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Rohingya repatriation: Bangladesh, Myanmar, China joint mechanism begins work

  • Published at 11:42 pm October 28th, 2019
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File Photo: Distressed rohngya women and children at a camp in Cox Bazar Mahmud Hossain Opu/Dhaka Tribune

The tripartite forum held its first meeting last week, according to Foreign Ministry sources

The joint mechanism among Bangladesh, Myanmar, and China, aiming to expedite the repatriation of Rohingya refugees to their homes in Rakhine, Myanmar, has begun its operation, with its maiden meeting held at the Ministry of Foreign Affairs last week, diplomatic sources have told Dhaka Tribune.

The director general of the Foreign Ministry’s Southeast Asia wing, and ambassadors of Myanmar, and China in Bangladesh are the members of the tripartite forum.

Following the foreign minister-level meeting among Bangladesh, Myanmar, and China on the sidelines of the 74th session of the United Nations General Assembly in New York, US on September 23, the formation of such a mechanism was agreed upon to expedite the repatriation process.

“Yes, we have started our activities, having held the forum’s first meeting last week,” a senior foreign ministry official told Dhaka Tribune.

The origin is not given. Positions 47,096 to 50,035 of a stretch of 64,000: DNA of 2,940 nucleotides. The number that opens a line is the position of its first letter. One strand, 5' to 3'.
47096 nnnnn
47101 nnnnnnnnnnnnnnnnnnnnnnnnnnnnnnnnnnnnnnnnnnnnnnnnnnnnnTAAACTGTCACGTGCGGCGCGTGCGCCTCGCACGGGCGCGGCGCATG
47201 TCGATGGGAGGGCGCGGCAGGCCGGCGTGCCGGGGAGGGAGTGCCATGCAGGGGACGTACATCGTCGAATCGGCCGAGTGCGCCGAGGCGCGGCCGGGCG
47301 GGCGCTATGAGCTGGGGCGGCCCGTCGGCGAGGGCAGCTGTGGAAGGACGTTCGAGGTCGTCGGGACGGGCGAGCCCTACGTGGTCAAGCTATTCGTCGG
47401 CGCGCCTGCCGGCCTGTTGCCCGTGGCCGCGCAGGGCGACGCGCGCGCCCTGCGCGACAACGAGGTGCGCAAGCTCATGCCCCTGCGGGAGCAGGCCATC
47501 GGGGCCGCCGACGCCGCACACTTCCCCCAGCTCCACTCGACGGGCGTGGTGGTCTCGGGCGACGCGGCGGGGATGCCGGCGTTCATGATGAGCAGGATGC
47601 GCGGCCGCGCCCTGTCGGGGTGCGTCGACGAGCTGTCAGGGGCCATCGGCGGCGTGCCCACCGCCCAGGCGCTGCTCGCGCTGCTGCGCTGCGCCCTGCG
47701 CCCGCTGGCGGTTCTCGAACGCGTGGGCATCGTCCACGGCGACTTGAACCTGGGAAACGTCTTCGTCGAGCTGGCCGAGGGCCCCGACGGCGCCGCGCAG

“At the first meeting, the director general and the two ambassadors talked about the modalities for moving forward to begin the repatriation,” he said, adding that another meeting is scheduled for next week.

File photo of Rohingya women and children in a camp in Cox Bazar | Mahmud Hossain Opu/ Dhaka Tribune

About the success of this tripartite mechanism, which includes China directly for the first time in such a process regarding the Rohingya crisis, another senior official said: “It all depends on the good will of Myanmar, and China – the staunchest ally of our second neighbour.”

When asked for a tentative date for the beginning of the repatriation, he said he had “no idea whatsoever.”

“You are dealing with a country which never sticks to its words. One day, it says one thing, and the next day it says the opposite. It is extremely difficult to engage with such a country,” he added.

According to a bilateral agreement signed between Bangladesh and Myanmar on November 23, 2017 in Naypyidaw, the repatriation was supposed to begin on January 22, 2018, and was scheduled to end within two years of the commencement.

The deal also states that it is Myanmar’s responsibility to create a conducive environment for the return of the hundreds of thousands of its people displaced from Rakhine. But due to Naypyidaw’s failure, the repatriation could not commence.

Two attempts were made in November 2018, and in August this year, but no Rohingyas were willing to return as they felt they would not be safe after going back to Rakhine.

Nearly 750,000 Rohingyas have entered Bangladesh in the latest Rohingya exodus, which began on August 25, 2017, sparked by unprecedented atrocities orchestrated by the Myanmar security forces, local Buddhist goons, and people from different ethnic groups in the Rakhine state of Myanmar.

They joined more than 350,000 Rohingya refugees already living in refugee camps in Ukhiya, and Teknaf upazilas of Cox’s Bazar.